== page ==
sometimes seems to be too difficult for the operators trying to
concentrate on moving this very rare and weak KH8 station
from one band to another. An amplifier that automatically
switches bands, and automatically tunes to preset values of
band-switch, load C and tune C, or better yet, performs a fully
automatic tune-up, is the answer to that problem.
Since 1998 the ON4UN station has been equipped with
an ACOM 2000A linear. The use of this fully auto-tune linear
proved to be very helpful for working multipliers by quickly
changing bands and antennas.
The ACOM 2000A (see Fig 15-10) is an auto-tune nominal 1500-W output amplifier (maximum 2000 W) using two
Russian-made 4CX800A (or GU74B) tetrodes (replacement
cost in Europe typically $50 to $60). This was the first real
auto-tune amateur HF-amplifier I had ever seen. By pressing
a button on the remote control panel it automatically tunes
itself completely within a half second. The auto-tune function
is not limited to recalling preset values—it actually tunes for
a match for a load within the 2:1 SWR circle (on some bands
up to 3:1)

The amplifier has an absolutely blank front panel, except
for an ac on-off switch. This makes it possible to hide the
amplifier in any convenient place. All control and monitoring
functions are grouped on a remote small control box, which
can easily be positioned next to the computer keyboard during
operation. The ACOM amplifier can be connected via an
RS-232 connector to a PC for either remote control or testing.
Its processor keeps track of all the important data (currents,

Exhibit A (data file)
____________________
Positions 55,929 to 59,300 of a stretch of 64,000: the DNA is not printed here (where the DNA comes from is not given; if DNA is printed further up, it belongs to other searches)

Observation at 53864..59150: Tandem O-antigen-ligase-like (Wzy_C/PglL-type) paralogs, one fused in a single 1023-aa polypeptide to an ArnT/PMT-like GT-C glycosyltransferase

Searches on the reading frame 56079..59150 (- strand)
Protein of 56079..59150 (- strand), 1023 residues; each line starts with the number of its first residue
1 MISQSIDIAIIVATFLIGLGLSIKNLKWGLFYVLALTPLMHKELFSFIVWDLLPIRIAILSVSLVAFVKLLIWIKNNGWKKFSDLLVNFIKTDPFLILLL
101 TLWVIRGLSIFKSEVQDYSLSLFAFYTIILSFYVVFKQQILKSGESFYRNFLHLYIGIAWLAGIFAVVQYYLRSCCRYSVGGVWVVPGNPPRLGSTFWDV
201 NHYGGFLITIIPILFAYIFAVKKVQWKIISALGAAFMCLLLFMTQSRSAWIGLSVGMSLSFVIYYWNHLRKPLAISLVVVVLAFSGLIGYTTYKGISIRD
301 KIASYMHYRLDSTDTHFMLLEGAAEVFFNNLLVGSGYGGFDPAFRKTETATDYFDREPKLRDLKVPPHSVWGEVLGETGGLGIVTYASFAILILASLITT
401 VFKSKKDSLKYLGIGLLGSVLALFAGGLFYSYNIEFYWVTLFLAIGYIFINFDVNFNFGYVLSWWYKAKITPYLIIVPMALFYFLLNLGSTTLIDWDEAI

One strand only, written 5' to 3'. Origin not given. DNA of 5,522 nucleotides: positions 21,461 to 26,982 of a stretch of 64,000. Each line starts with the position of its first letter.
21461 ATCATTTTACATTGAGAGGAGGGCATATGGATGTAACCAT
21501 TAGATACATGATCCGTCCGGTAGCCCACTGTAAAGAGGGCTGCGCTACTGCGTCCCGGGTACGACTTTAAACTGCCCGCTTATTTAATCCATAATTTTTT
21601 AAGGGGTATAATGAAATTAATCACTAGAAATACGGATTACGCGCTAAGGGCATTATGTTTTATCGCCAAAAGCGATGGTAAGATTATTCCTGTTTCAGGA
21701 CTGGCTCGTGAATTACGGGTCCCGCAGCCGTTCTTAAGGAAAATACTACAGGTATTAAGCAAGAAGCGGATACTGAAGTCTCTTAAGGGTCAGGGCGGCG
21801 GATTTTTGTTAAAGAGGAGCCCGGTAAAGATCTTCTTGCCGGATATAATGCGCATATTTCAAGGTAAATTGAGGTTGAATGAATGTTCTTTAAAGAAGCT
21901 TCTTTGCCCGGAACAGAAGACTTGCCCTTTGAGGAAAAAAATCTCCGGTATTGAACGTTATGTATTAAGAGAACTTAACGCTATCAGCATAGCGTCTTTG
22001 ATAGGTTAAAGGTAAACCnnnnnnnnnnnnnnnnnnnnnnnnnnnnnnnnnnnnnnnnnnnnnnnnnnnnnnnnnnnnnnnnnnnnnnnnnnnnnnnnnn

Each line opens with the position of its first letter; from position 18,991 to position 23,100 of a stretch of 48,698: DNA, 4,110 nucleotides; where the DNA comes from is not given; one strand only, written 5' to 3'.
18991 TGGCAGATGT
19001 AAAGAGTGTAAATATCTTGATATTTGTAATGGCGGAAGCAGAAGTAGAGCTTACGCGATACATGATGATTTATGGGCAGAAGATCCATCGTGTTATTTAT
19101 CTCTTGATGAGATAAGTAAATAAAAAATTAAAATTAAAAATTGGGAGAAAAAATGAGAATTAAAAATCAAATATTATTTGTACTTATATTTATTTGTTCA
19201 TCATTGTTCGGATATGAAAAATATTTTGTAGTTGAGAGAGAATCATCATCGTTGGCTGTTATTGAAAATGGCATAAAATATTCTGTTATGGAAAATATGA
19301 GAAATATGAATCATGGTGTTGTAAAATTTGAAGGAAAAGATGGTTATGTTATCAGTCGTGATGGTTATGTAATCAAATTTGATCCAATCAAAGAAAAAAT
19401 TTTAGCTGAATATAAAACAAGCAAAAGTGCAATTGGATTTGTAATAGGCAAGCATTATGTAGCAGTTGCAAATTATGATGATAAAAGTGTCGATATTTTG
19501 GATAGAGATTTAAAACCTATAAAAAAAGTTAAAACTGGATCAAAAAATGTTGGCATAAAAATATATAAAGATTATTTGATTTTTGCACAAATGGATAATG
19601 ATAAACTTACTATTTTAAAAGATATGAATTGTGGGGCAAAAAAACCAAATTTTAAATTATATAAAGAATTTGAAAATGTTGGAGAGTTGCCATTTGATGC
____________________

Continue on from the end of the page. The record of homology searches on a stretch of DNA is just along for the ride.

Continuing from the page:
voltages, temperatures).
In case of a fault, you can send the information stored in
the INFO BOX for the most-recent 12 faults to the dealer or
the factory by means of Baudot code on the telephone—
simply put the microphone close to the tiny loudspeaker on the
RCU rear, or by means of a personal computer and its inherent
communications channels (Internet, modem, etc). Needless to
say, the use of this amplifier has greatly increased flexibility
and efficiency at the OTxT contest station. Over the past six
years, Acom has built a superb quality and service record, and
continues to be an excellent choice for serious contesting.
Since Acom introduced fully automatic tuning, Alpha/
Power followed. Its well-known Alpha 87A amplifier was
previously equipped with a memory-tune system but now it
has been improved to included an auto-tune system similar to
the one used by Acom. This amplifier has very similar, but not
identical, characteristics (also 1500-W nominal output), and